In Threfall v. Borwick (23) a guest brought with him to defendant's inn a piano belonging to the plaintiff, but which the defendant supposed to belong to the guest. The defendant retained it to secure the bill of the guest and the latter's wife and sister. In an action by plaintiff for the detaining it was held for the defendant. He had the lien claimed. Although the property here was of a kind that the innkeeper might not, perhaps, have been obliged to receive as the guest’s baggage, yet he did receive it, thinking it to belong to the guest and had his lien on it. The decision seems to be based principally upon the ground that as the innkeeper is responsible for the property he should have a lien to secure his charges.

§ 60. Same: Property known to be bailed to guest. In Broadwood v. Granara (24) the defendant, an innkeeper, detained plaintiff's piano for the hotel bill of a person to whom plaintiff had lent the piano. The defendant knew that the piano belonged to the plaintiff and that it had been lent to the guest. The guest had had the piano sent to the hotel after he had come there as a guest. The plaintiff demanded the piano when the guest left the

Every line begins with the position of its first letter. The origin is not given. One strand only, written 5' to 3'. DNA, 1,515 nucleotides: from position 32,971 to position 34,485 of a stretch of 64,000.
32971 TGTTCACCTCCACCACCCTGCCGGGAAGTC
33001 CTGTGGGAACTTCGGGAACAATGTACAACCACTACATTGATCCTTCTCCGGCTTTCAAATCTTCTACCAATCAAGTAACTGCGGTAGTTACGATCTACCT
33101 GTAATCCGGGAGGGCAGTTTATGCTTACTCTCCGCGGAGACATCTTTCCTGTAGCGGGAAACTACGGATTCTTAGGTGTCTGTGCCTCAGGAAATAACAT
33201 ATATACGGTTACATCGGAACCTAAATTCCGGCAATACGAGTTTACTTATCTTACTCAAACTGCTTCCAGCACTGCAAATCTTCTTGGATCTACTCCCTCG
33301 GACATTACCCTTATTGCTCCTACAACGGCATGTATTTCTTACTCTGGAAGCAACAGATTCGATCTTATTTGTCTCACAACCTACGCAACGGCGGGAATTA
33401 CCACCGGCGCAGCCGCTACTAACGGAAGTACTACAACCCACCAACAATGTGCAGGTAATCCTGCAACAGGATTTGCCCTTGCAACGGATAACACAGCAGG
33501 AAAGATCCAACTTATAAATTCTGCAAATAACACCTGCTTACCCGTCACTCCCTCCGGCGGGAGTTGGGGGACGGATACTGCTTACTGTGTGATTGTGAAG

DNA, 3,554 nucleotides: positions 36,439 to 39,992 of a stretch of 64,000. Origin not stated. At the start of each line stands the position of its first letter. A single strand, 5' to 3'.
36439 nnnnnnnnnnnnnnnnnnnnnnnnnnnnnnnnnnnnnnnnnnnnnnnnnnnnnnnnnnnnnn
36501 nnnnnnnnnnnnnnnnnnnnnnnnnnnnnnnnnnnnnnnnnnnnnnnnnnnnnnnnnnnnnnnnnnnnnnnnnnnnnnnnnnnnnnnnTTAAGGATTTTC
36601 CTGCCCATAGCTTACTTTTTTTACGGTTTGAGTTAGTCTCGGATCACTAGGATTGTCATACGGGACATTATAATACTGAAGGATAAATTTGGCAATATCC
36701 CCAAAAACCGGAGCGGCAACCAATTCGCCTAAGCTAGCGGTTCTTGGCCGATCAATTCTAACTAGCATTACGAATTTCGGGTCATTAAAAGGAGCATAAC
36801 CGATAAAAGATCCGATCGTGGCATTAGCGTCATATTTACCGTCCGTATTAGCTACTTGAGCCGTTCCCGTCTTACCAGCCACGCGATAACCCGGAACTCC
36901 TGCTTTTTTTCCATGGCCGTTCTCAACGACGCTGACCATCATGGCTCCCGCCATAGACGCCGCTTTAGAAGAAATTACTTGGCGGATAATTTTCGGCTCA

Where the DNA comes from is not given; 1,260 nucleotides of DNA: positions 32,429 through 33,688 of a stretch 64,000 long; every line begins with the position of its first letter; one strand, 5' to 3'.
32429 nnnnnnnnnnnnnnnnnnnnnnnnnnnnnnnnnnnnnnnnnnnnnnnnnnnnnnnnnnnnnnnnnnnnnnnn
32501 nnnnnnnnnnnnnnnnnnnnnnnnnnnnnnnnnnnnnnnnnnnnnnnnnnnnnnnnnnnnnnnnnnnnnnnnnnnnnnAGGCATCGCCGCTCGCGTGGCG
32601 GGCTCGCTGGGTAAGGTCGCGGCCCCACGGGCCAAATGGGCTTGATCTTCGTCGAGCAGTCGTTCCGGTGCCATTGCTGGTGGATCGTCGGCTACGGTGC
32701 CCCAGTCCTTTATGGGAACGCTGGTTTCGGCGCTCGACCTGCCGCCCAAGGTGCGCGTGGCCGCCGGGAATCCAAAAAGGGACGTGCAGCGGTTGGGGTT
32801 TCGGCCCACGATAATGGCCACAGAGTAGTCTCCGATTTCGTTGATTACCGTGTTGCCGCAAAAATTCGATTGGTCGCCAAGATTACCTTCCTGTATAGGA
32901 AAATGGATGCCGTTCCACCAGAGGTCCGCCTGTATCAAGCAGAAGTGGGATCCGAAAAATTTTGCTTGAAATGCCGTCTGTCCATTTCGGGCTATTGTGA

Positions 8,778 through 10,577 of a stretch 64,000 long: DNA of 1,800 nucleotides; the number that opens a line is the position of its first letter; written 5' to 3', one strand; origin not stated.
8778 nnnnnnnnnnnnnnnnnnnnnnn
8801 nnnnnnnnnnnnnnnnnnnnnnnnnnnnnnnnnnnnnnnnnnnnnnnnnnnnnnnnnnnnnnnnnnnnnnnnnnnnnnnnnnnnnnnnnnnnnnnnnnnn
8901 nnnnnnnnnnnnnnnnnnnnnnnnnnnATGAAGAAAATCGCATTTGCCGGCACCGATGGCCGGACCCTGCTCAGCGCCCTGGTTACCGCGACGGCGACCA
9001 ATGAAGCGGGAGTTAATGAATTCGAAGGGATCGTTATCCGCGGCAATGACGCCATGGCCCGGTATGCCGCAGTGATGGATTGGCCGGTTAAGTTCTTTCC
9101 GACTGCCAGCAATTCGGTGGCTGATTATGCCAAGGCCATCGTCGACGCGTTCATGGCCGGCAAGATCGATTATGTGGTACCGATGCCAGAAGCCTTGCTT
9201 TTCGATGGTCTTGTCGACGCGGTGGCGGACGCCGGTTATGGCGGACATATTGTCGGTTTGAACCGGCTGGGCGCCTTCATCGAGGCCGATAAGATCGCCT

(22) See Mulliner v. Florence, $ 56, above. In this case the property was left at the inn by a guest who was not the owner of it.

(23) L. R., 7 Q. B. 711. (24) 10 Exch. 417.

hotel, and, on refusal by the defendant to allow it to be taken, brought trover It was held that the defendant did not have a lien. The court said it was not the case of goods brought by a guest to an inn as his goods; that the piano was sent to the guest at the hotel for a particular purpose; that the lien cannot be claimed except in respect of goods which the innkeeper is bound to receive; and the fact was emphasized that the innkeeper knew the goods did not belong to the guest.